As the program has evolved they have tried to go beyond homework help to meet these students’ need for a greater base of knowledge. To help them excel in areas of science and social studies, these students need to have the experiences they can build upon. The program provides these experiences through various field trips. One tutor opened his home to the group for a cookout and then took students on a boat ride. They have ridden the Nashville Star and toured Fort Nashboro. Other outings have included attending a play at TPAC, touring the Nashville Zoo and the Opryland hotel, and even eating out at places like CiCi’s pizza and the food court at Opry Mills. Not only do these outings provide the needed experiences to help students understand the world around them, but they also build that sense of family.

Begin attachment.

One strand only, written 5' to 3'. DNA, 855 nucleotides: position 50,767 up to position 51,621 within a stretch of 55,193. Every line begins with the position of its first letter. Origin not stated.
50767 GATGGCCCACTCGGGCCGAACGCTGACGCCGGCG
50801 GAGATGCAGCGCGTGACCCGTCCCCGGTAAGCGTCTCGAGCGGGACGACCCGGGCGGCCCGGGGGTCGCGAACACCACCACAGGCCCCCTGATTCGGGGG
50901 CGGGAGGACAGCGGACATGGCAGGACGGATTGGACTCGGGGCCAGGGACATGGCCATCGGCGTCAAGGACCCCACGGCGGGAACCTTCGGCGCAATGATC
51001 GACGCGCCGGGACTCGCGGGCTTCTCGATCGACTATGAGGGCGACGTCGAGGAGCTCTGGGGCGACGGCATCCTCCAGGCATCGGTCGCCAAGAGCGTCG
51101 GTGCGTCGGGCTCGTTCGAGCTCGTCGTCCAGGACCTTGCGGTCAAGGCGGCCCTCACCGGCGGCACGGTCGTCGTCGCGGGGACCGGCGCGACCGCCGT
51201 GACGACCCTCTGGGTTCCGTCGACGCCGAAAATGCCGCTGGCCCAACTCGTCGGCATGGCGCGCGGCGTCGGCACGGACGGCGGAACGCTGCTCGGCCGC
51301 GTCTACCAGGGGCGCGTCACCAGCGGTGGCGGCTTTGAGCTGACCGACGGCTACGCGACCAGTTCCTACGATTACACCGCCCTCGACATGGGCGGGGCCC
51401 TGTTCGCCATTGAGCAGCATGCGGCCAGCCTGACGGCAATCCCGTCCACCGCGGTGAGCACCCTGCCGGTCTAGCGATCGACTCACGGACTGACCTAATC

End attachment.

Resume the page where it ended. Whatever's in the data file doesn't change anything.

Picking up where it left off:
These students’ culture has helped add another dimension to the program. Because their culture feels that at age 14 or 15 these children are adults and should be able to make their own way, graduating high school is not their top priority. As Ms. Spickard states, “These are very bright students.” Volunteers in the program are trying to help the students understand that with the proper education, they do not have to struggle as their parents have. They are constantly talking to the students about the correlation between better jobs and more education, and have partnered with school clubs at both Lebanon High School and Wilson Central to help reinforce these ideals. The students in these clubs interact with the children when they provide special events and parties for holidays. The program has held their Christmas party at Wilson Central for the past two years. Opportunities like these allow the students to see that going to high school and graduating is a real possibility.